Courageous Dissent: How Harry Bingham Defied His Government To Save Lives, by Robert Kim Bingham, paperback (good/very good condition)
In the moral void which engulfed the world, Harry Bingham was one of the few stars piercing the darkness
Thomas Mann. Max Ernst. Nobel Laureate Otto Meyrhof. Marc Chagall.
When the Gestapo knocked on doors in 1940, it was at the homes of the intelligentsia.
But one American Foreign Service consul's defiance of strict U.S. State Department mandates helped save these revered minds and thousands of innocent others during early, hellish years of World War II.
In his book Courageous Dissent, Robert Kim Bingham, Sr. gives a son's account of his father's extraordinary actions. Not only risking his career but his life, Hiram Bingham IV never hesitated to issue visas to refugees fleeing Adolf Hitler's bloodthirsty campaign.
Bingham, whose actions were posthumously honored by both the U.S. Postal Service with a commemorative stamp and by the U.S. State Department's "Constructive Dissent" award, was stationed in Marseilles, France when he began sheltering Jews in his villa, obtaining forged identity papers to help them in their dangerous journey across Europe. Bingham also worked with the French underground to smuggle Jews out of France into Spain or acrossthe Mediterranean, even contributing to their expenses out of his own pocket.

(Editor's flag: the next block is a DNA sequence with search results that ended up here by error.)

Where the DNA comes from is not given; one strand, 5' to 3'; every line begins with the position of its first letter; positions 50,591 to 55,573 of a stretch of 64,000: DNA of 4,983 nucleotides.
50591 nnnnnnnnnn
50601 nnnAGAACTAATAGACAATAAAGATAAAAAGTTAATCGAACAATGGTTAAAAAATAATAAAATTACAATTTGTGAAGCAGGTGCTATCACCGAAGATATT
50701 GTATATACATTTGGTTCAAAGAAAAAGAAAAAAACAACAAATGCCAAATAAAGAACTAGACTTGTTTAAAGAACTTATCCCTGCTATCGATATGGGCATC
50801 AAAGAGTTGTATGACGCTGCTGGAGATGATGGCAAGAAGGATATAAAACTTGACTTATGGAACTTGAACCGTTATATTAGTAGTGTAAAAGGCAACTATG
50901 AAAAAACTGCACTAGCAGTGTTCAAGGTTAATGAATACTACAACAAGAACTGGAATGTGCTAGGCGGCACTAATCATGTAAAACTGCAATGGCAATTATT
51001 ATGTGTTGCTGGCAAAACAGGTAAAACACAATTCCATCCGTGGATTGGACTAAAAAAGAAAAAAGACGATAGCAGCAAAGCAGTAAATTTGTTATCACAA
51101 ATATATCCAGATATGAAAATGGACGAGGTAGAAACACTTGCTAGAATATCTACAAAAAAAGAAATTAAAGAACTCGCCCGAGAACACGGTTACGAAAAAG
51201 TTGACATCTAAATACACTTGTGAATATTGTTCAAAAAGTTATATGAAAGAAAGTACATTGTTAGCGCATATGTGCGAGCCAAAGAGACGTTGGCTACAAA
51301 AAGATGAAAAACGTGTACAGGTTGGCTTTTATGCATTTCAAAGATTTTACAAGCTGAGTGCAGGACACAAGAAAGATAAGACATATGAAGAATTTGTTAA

An unassuming man, Bingham rarely brought up his actions with any of his 11 children he had with his wife of 54 years, Rose. After his death, family members found thousands of letters and official documents attesting to his quiet heroism. Along with verbatim reprints of these documents in the appendices, Robert Kim Bingham has included a timeline of Bingham's involvement in France during his tenure there.